By Renzo Puccetti
The release of a book on the encyclical Humanae Vitae, which documents the influential help of the then-Archbishop of Krakow, has become an occasion for Avvenire to renew an assault on the encyclical published 50 years ago. Its objective: to bypass the ban on contraception. The strategy is to divide Blessed Paul VI (good and flexible) from Saint John Paul II (rigid and doctrinaire).
In cauda venenum [In the tail is poison]. This is what you say when the end of a discourse reveals its polemical nature which until then was hidden. I am referring to the review by Luciano Moia which appeared last Sunday [4 March 2018] in Avvenire, on the book by the Polish theologian Fr. Pavel Stanislaw Galuska published by Cantagalli entitled “Karol Wojtyla and Humanae Vitae – The Contribution of the Archbishop of Krakow and of a Group of Polish Theologians to the Encyclical of Paul VI.”
The chief editor of Avvenire focuses on just a few lines of this 550-page text, which describe among other things a letter sent from the then-Archbishop of Krakow Karol Wojtyla to Pope Paul VI in which it is suggested that the so-called “parallel magisterium” of rebelling bishops be strongly confronted. These bishops, by means of pastoral documents, ended up emptying Humanae Vitae of its contents and undermining the unity of the faith on a decisive point for the moral life of the faithful. I took great personal comfort in the fact that the narration of the reaction of the various episcopates to the encyclical of Paul VI was drawn from my work, “I veleni della contraccezione” [The Poisons of Contraception] (Edizioni Studio Domenicano), and it coincides with that which emerges from the work of the future Polish pope. In my text I spoke of the parallel magisterium as an “inverse magisterium” and thus of a truly and really “perverse magisterium”, but for dear Mr. Moia the wormtongue language of the rebel bishops denoted “respect, accompaniment, and understanding.”
In reality, presenting the pronouncements of over 40 bishops’ conferences as “declarations and applicative documents that are variously critical”, Moia creates a distorted representation, implying to the reader that all the bishops of the world were in accord in their critique of Humanae Vitae. Certainly, there were statements of the episcopates of Austria, Germany, Holland, Belgium, France, and Canada, for whose approval the activism of [Canadian] Bishop Remi de Roo was determinative (Recalled by Prefect Cardinal Ratzinger for his support for the ordination of women, in 2000 he was ordered to publicly apologize for expenditures not approved by the Vatican which created a deficit of 12 million dollars in his diocese).
On March 27, 2008, speaking in Jerusalem to the Neo-Catechumenal Way, in reference to the statements of the Bishops’ Conferences of Austria and Germany [on Humanae Vitae], Cardinal Christoph Schönborn of Vienna, whom Pope Francis has called a great theologian and the best interpreter of Amoris Laetitia, said: “We ought to repent of this sin of the European episcopate which did not have the courage of Paul VI, because today we are carrying the weight of the consequences of this sin.”
Apart from the “respect, accompaniment and understanding” of which Moia writes, he is silent on the fidelity of the statements of the Bishops’ Conferences of Italy, England, and the United States; the latter was described by the former diplomat Kenneth D. Whitehead as “one of the strongest counter-cultural episcopal affirmations of Humane Vitae.” In the end Wojtyla was correct: the argument presenting contraception as a matter to be left to the conscience of married couples, caught in a supposed “conflict of duty” between their human obligations and their Christian obligations, which was invented by the Dutch bishop Willem Bekkers in 1963, permeated the statements of the various dissenting episcopates.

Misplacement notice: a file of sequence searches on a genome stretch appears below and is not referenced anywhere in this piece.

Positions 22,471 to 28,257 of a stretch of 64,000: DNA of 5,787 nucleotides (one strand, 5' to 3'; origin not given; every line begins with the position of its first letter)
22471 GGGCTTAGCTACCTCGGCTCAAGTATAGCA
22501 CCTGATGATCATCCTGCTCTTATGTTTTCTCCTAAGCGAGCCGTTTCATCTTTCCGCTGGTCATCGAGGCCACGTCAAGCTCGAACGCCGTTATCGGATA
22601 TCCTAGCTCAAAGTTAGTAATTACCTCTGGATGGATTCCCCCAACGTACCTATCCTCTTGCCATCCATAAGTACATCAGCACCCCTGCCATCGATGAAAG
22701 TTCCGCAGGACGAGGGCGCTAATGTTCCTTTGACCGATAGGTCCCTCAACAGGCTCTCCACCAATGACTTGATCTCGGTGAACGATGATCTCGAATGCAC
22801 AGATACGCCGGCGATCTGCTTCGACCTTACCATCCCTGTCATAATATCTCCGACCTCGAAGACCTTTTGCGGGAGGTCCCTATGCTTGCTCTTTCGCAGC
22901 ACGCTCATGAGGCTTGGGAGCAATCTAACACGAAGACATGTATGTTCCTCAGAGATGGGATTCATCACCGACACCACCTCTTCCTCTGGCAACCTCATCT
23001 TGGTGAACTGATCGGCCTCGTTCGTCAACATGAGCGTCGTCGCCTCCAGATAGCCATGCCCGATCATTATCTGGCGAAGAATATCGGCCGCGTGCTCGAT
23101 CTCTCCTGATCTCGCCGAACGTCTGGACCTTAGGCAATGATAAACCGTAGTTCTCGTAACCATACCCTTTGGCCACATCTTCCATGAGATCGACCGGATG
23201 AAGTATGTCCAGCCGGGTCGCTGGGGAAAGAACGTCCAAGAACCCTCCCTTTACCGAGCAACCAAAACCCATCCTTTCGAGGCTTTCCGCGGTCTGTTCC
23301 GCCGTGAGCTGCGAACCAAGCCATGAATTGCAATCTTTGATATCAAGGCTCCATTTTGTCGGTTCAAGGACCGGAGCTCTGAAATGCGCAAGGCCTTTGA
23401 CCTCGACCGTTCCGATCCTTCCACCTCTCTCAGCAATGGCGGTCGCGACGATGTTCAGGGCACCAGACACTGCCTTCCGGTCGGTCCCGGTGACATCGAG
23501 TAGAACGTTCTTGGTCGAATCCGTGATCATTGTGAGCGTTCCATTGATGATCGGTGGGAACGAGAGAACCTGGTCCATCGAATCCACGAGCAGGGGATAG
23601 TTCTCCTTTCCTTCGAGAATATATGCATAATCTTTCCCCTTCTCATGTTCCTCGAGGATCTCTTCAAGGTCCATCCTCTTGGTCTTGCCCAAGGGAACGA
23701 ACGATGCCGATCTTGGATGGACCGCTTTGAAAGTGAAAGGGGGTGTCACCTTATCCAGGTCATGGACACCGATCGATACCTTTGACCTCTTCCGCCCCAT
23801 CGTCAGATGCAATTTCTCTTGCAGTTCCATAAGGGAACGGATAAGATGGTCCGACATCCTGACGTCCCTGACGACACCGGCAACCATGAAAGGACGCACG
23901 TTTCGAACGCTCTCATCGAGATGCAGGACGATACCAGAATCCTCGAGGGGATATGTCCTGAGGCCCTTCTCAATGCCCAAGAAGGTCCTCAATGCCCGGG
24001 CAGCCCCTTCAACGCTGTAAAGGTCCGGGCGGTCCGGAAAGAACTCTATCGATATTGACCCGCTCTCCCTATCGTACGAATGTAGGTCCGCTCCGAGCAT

Such arguments were repeatedly refuted by the Magisterium, but now they have reemerged today, like theological zombies, to justify the need for sexual relationships between divorced persons and persons other than their spouse. But if they were not valid then, one does not see why such arguments ought to be valid now, when all of the accumulated empirical evidence, theological reflection, and magisterial statements [in the fifty years since Humanae Vitae] attest to their invalidity.
Where Moia wants to go with his argument becomes clear at the end of his article, when he writes: “What was the reaction of Montini to this proposal? We don’t know. But we do know that in the following ten years of his life, he spoke only four more times on the topic of Humanae Vitae. And not only did he never show any intention of tightening down on its application, but in his official discourses and interventions he never made any further reference to the natural methods of regulating fertility.”
What relevance should the presumed silence of Paul VI ought to hold, if not showing his desire not to exacerbate further a clash that was already on the point of schism? In reality the silence of the Pope was also used at the time as an argument that the teaching of the Church on contraception was doubtful, and, as they say, in dubiis libertas. In those same years the regressive Bishop Josef Reuss of Mainz issued a directive to the priests of his diocese in which he instructed them to relieve couples of the obligation to abstain from contraception because of the existing situation that the doctrine was in doubt. This was also the line of argument followed by the theologians Richard McCormick and Bernard Häring.
Pope Paul VI was well aware of the problem; he said to [Father John C. Ford, S.J.] who was his counselor: “Whoever keeps silent consents; if the Church does not prohibit it acquiesces, and the doctrine becomes probable”, and if something is probable it does not oblige.